My teenage years were troubled.
Each week I would scrape together as much money as I could possibly find, so that by the weekend I could make my way to the seedier part of the town where I would meet Jon.
Jon was older than me. Jon was cool. Jon had long hair. Jon could very nearly grow a beard.
Jon got me the stuff that I needed.
I would spend most of my Saturday hanging out with Jon. He would hold court over me and several other like-minded wastrels, acting as arbitrator for all disputes and encouraging us to compete for rank and position within our little social group. Hours later we would leave, our pockets lightened of coin, each one of us eagerly clutching a small plastic bag, the contents of which would sustain us for the week to come.
I’ve not been into a Games Workshop in a long time now and I haven’t played a miniature war game in years. Yes, okay – I dabbled in a game or two of X-Wing of late but that’s not the same! I’ve not had to paint a single tiny angry Space Viking in order to play X-wing. Not once have I been told that I am not allowed to play X-wing because I have failed to paint several hundred minuscule murder rodents. X-wing miniatures come gloriously fully painted.
X-wing is different; right?
So last weekend, three of us played the Doctor Who Exterminate miniatures game. Published by Warlord Games; The core box set allows you to take control of two of The Doctor’s worst enemies, the Daleks or the Cybermen, as they fight for supremacy of a double sided 36″ battle mat. Or the universe, y’know – whatever.
Because there were three of us playing; whilst two of played with miniatures from the core set – the third played with models from the extensive range of additional box sets.
One of use took control of a sizable force of Cybermen (led by Missy), the second took control of an entire legion of Daleks (led by Davros) and the third player took control of two Victorian ladies, one Victorian Space Potato and (of course) The Doctor.
I was the third player; I was concerned.
As I set up my four measly miniatures and glanced over at the horde that I would be facing it occurred to me that, unlike the Doctor Who TV show, there was no Deus Ex Machina to ensure my victory; I was vastly outgunned and outnumbered and without Steven Moffat to write me to safety, it was very likely about to take a serious pounding.
Thankfully the rules were on my side.
Let me make one thing entirely clear. None of us knew the rules of Doctor Who Exterminate when we started playing; and I’m fairly sure none of us knew the rules of Doctor Who Exterminate after we finished playing either.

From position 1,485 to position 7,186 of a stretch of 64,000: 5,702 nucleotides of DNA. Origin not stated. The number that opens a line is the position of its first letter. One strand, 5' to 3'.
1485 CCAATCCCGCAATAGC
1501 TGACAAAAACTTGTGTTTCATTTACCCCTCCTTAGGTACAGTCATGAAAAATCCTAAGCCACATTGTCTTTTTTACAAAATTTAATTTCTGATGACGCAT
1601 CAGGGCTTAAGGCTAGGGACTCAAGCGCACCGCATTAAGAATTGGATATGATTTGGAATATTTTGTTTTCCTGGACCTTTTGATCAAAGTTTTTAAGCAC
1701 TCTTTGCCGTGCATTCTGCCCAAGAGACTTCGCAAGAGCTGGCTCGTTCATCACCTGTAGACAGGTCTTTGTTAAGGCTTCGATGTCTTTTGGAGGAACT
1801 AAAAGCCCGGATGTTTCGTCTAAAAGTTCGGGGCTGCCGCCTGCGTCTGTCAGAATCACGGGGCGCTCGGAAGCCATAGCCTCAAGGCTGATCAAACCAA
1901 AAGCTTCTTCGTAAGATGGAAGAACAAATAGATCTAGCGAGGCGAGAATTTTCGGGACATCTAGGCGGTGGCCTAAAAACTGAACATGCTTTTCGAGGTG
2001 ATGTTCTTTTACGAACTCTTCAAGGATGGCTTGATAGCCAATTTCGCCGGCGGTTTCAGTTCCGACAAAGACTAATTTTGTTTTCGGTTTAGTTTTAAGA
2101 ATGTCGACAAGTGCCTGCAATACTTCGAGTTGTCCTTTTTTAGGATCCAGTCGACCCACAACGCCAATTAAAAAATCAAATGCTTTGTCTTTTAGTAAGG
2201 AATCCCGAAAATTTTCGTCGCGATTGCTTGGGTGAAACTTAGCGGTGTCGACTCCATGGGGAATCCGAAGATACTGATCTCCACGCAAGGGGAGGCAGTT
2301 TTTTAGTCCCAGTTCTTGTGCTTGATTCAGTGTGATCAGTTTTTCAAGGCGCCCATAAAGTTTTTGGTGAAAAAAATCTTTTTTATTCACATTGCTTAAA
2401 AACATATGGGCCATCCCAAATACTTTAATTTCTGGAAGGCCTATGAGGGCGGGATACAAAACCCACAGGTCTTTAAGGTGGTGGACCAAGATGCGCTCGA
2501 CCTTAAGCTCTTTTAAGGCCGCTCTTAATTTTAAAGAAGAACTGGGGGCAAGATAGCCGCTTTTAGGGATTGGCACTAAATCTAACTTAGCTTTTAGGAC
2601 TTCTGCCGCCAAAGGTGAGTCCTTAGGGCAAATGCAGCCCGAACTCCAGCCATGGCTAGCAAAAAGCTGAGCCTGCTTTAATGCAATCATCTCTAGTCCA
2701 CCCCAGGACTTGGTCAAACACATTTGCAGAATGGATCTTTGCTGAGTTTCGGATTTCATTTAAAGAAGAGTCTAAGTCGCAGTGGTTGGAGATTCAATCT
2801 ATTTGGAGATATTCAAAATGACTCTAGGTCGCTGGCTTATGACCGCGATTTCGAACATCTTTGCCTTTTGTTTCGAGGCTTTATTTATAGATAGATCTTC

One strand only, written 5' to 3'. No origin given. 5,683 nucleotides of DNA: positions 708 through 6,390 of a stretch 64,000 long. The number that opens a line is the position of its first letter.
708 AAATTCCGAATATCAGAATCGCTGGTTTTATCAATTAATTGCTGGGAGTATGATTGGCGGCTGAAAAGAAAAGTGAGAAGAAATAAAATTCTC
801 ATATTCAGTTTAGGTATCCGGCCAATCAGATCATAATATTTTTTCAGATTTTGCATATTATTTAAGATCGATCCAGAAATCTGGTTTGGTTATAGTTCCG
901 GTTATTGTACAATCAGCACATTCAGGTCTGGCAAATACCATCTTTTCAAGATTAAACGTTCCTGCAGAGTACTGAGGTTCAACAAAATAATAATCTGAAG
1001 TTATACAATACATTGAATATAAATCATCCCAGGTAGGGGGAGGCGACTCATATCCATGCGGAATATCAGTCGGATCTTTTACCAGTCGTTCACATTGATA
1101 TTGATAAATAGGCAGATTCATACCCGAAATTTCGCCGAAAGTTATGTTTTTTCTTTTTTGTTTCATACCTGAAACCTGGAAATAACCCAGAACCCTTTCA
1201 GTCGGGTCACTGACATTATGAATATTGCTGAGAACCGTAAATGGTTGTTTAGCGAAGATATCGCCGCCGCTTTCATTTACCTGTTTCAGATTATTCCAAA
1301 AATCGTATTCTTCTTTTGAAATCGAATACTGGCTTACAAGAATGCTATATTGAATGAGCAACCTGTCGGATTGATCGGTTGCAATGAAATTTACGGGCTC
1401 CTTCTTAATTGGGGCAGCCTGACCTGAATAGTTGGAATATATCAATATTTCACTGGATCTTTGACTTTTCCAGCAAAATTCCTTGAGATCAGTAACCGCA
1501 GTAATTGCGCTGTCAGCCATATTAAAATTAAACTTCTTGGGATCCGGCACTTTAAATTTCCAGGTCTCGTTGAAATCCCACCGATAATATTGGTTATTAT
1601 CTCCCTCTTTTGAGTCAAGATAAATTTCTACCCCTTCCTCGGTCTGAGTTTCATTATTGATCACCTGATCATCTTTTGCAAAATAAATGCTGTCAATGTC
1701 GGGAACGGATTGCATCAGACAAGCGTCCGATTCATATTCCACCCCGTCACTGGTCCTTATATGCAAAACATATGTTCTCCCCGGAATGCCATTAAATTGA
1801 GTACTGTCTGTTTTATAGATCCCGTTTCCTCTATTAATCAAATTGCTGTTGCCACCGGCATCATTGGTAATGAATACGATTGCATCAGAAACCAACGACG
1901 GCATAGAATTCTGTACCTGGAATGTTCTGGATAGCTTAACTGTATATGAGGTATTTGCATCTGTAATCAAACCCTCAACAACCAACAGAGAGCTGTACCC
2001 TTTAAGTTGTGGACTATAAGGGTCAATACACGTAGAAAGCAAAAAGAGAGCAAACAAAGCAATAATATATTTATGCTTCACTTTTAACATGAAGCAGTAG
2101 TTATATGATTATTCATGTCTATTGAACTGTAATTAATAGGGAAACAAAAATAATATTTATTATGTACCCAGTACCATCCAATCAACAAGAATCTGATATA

Now I like to think we are all relatively intelligent people – I once won a trophy for playing chess. I wear glasses. I carry an inhaler in my pocket – each one of these statements is sure-fire Hollywood sign points toward me being “one smart cookie”. But the rules to Doctor Who Exterminate, a game aimed at 12 year olds, utterly bamboozled us.
Despite that however, we all had a lot of fun playing the game. The rules, whilst seemingly mystifying, worked. Admittedly there were some rules we didn’t like; but to be completely honest – I’m fairly sure that we might not have been playing them correctly. So let’s ignore the rules for a moment.
Not the Rules
The game itself is beautiful. All the miniatures, be they the plastic miniatures that come with the core set or the metal ones that come as part of the expansion sets, are all amazing quality. The Doctor miniature looked like The Doctor, the Daleks miniatures looked like the Daleks and the Victorian Space Potato miniature looked like the Victorian Space Potato. Everything and everyone looks like they should and this really gives the game the right feel.
The battle mat is wonderfully illustrated and double sided; we played the “Some warehouse within driving distance of BBC Cardiff” side; but you could just as easily play the “Welsh Quarry” side if you flipped over the mat.
The playing pieces too were of excellent quality. From the tokens (of which there are plenty) to the double sided cards for each miniature; the production quality was very high. The game is beautiful, it looks right. It looks like Doctor Who.
Back to the rules.
The Rules (Again)
The rules are complicated, but I do not think that this is necessarily a bad thing – on several occasions we found ourselves nodding to each other in agreement; thematically the rules made sense.
I think I said “Oh that’s clever” at least three times after we had looked up a particular rule that, up until then, we had been playing incorrectly. The rules might not be completely accessible on the first time run through; but they do seem to make sense and the game seems balanced.
The game was a lot of fun and we need to give it another chance. With that in mind, I will not be surprised if within the next few weeks we don’t get the out battle mat again; flip it to the quarry side and try to exterminate the living crap out of each other in the name of classic British science fiction.
I’m not entirely sure how many Daleks that is out of; Nor am I sure what the Meeple/Dalek exchange rate is, but I think three Daleks is quite a few Daleks. Plenty even. It’s certainly more than three Cybermen.